First Year: In the spring, your seed will start growing, grasses first. Don’t weed for the first two years to avoid disturbing the tender seedlings. Mow or weed whack the patch every time it reaches 8 to 10 inches in height down to a height of 4 to 5 inches.

Second Year: Weed whack the patch regularly down to a height of 6 to 12 inches.

Third Year: Weed whack the patch regularly down to a height of 10 to 15 inches. Pull, cut out or carefully herbicide any unwanted non-native weeds.

Years Four through Seven: Burn 1/3 to 1/2 of your patch annually, leaving the rest for overwintering wildlife. Rotate to the remaining patch the next year. Burns should be done in March or April.

Years Eight and Beyond: Burn every 3 or 4 years to maintain.

Alternative to Prairie Burning

My patch is too small and too close to the road, our mailbox and other houses for safe burning. Plus, I just don’t trust my abilities to do it right. So instead of burning — but following the same schedule —  I will weed whack, then mow the patch down to about 2 to 4 inches. Once the patch is mowed, it’s important to rake it well to remove any remaining thatch.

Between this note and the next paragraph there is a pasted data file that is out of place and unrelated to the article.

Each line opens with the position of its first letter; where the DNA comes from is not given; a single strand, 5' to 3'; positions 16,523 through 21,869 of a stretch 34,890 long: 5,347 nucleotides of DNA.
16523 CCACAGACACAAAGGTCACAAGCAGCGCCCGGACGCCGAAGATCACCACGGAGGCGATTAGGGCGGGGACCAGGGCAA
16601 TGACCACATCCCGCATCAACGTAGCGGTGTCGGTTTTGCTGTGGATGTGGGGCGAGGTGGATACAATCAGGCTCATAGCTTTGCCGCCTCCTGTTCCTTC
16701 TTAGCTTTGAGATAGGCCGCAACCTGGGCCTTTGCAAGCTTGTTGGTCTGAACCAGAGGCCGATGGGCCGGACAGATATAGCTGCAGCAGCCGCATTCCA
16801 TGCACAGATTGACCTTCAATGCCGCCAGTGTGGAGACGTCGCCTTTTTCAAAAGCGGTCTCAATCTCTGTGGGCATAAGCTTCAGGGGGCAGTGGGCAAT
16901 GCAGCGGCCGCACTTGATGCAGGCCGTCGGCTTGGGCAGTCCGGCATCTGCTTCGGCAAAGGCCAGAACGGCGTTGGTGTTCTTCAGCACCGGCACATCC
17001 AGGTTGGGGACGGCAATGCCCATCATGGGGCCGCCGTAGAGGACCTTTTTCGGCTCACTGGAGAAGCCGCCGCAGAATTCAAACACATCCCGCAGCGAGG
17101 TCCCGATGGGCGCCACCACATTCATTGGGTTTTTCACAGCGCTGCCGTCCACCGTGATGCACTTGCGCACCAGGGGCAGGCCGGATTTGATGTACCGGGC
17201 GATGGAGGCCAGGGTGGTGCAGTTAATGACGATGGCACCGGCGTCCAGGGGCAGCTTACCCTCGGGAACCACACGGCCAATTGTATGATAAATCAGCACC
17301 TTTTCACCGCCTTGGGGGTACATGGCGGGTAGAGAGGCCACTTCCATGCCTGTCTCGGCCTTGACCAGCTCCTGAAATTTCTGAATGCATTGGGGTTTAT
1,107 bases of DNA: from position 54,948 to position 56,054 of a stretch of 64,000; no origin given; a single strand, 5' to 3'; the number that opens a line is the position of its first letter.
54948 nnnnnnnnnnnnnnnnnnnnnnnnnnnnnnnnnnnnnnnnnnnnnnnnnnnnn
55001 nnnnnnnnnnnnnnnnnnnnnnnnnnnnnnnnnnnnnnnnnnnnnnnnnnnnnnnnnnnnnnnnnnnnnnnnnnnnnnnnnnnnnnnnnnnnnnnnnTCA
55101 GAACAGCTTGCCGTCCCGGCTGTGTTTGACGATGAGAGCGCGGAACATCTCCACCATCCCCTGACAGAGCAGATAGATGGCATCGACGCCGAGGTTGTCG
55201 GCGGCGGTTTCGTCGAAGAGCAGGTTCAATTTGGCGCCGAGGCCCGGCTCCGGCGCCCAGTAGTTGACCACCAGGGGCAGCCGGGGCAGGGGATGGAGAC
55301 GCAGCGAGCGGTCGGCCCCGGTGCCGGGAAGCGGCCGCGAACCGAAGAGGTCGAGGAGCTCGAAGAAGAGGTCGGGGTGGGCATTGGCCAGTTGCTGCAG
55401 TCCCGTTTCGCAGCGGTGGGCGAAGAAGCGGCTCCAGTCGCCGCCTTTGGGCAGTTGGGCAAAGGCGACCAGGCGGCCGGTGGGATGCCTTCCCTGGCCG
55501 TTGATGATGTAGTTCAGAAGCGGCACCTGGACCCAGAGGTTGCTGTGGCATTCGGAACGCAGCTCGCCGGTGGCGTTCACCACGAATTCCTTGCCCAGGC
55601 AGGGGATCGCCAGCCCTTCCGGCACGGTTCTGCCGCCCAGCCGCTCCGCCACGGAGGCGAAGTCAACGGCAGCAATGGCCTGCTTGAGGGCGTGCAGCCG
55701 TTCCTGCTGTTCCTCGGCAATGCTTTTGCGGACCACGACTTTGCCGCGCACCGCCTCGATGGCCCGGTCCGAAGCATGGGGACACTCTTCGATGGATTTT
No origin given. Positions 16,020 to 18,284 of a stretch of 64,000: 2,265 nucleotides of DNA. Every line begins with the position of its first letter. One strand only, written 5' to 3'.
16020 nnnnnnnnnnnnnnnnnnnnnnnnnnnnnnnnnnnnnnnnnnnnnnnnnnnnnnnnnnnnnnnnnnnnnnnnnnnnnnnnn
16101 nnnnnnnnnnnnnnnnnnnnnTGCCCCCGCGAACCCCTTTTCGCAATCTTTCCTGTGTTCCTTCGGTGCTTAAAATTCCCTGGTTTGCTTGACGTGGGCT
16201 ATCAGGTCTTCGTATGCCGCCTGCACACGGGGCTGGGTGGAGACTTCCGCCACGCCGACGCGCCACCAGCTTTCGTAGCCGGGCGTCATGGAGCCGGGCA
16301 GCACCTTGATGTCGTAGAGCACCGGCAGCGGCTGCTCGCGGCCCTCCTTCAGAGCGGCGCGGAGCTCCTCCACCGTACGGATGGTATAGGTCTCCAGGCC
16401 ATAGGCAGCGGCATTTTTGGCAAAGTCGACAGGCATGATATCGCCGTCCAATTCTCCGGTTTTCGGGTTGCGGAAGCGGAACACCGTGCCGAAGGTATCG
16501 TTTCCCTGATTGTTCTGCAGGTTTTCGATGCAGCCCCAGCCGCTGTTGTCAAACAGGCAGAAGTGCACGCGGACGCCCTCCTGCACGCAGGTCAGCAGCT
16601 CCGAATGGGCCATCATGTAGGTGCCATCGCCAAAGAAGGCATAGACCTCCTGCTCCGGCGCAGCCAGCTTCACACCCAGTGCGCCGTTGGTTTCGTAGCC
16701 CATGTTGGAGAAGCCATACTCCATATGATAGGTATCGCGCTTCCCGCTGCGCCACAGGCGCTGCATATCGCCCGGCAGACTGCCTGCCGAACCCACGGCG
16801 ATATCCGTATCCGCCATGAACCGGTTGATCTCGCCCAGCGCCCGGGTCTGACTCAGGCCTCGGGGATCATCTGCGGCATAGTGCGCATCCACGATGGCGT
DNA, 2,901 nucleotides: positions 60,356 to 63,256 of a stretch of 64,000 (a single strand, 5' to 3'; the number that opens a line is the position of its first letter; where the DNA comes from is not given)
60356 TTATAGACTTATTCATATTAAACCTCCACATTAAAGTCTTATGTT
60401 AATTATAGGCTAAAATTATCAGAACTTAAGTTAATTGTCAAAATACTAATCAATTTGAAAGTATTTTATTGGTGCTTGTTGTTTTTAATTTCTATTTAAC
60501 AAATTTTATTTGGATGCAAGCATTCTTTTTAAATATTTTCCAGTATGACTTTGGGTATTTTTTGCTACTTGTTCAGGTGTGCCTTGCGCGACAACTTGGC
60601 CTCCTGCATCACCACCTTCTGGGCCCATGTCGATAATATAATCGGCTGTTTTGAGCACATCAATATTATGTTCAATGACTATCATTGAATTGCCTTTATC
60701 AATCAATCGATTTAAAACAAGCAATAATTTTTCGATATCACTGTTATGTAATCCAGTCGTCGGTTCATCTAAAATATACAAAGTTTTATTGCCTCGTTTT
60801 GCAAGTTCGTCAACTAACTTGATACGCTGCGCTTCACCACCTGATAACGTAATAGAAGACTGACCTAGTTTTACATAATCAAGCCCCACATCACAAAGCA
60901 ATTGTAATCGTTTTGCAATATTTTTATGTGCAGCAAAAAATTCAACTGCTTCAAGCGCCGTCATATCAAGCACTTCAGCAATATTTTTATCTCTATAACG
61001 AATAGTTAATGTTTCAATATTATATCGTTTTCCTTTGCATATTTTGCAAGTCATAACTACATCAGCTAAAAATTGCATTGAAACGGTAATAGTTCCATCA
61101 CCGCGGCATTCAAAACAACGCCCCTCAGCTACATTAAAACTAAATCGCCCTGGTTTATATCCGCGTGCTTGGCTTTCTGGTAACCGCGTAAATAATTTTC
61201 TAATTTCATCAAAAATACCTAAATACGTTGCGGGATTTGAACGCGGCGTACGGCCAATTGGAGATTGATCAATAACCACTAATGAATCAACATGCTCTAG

I’ll be updating this post as I go, and feel free to leave a comment if you stumbled across it.

Update: Late July 2016

Here is a view of the patch with cardboard mulch laid down. It took me a few weeks to get all of the cardboard and bricks laid down. (I’m not exactly a spring chicken.) I planted a couple pumpkin vines and a watermelon in some holes I left to get some use out of the site in the meantime. Now…to wait.

Prairie garden patch with cardboard mulch to kill grass
Prairie garden patch with cardboard mulch to kill grass.

Update: Early October 2016

This is how the patch looked after I removed the cardboard mulch in early October. All of the grass was dead, and I raked off the top loose layer. Leaving a base coat to hold the seed over winter. I’m going to let it air for a couple weeks before spreading the seed. And by the way, the pumpkin and watermelon I planted on the spur of the moment gave me a bumper crop!

Prairie garden patch, mulch removed.
Prairie garden patch, mulch removed.